No matter how successful, rich, or glamorous Dolly Parton gets, the multi-hyphenate music icon continues to be beloved for remaining down to earth. Parton’s candid humor and commitment to helping others is most likely a result of her upbringing, when all she and her family members seemed to have was one another. Parton was born in rural Appalachia in the ’40s as one of 12 children. Her parents, Avie Lee Owens and Robert Parton, struggled to support the family financially, but there was no shortage of music in Parton’s childhood.
According to Wide Open Country, Parton’s first song was “Little Tiny Tasseltop,” which she wrote about her handmade corncob doll. As per Biography, Parton’s mother sang and played the guitar, and the whole family was musically inclined. Parton cut her teeth performing in her local church. Eventually, Parton wrote her sweet 1968 hit, “Coat of Many Colors” about the love and generosity her mother gave her, despite the family’s financial hardships. The song remains Parton’s favorite she has ever written.
Though both of Parton’s parents have since died, they have left an eternal impact on Parton and her music.
Dolly Parton cried over her late parents on 60 Minutes
During a 2009 interview on 60 Minutes, host Morley Safer surprised Dolly Parton with an old clip from the singer’s television show, Dolly. The clip showed Parton singing harmonies and line-dancing with her parents. “Oh my gosh, where’d you find that?!” Parton responded in surprise between squeals and giggles.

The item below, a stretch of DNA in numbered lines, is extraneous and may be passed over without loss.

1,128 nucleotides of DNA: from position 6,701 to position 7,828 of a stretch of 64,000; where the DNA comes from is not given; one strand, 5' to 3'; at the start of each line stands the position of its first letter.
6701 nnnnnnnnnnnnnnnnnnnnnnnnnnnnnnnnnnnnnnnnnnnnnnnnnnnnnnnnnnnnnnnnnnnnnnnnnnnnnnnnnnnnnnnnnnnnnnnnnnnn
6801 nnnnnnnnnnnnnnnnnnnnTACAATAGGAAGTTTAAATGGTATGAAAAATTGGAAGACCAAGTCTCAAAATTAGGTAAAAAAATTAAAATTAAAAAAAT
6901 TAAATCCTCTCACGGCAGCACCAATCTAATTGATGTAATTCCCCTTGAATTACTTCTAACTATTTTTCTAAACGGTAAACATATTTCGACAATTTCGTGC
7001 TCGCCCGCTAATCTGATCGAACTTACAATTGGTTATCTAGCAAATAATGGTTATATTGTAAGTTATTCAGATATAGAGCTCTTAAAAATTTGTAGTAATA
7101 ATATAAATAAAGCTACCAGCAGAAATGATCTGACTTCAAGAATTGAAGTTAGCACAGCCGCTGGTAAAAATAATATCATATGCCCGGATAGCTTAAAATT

The clip ended with the group singing “The Sweet By and By,” a hymn about a family reunion in heaven. Parton had frequently sung the hymn as a child at the church where her grandfather was preacher. The song played over old photographs of Parton with her family. By the time the clip ended, Parton’s eyes were full of bittersweet tears. “Well now, what am I gonna do now? You can’t get me back in line here,” she said. “That’s very touching to me, ’cause Mama and Daddy are both gone now. I haven’t seen that in so long. You just pulled at my heart there.”
Safar tried to comfort Parton by offering her a drink. “Yes, whiskey!” Parton joked as she wiped her tears. “Yeah, some moonshine would be nice about now!”
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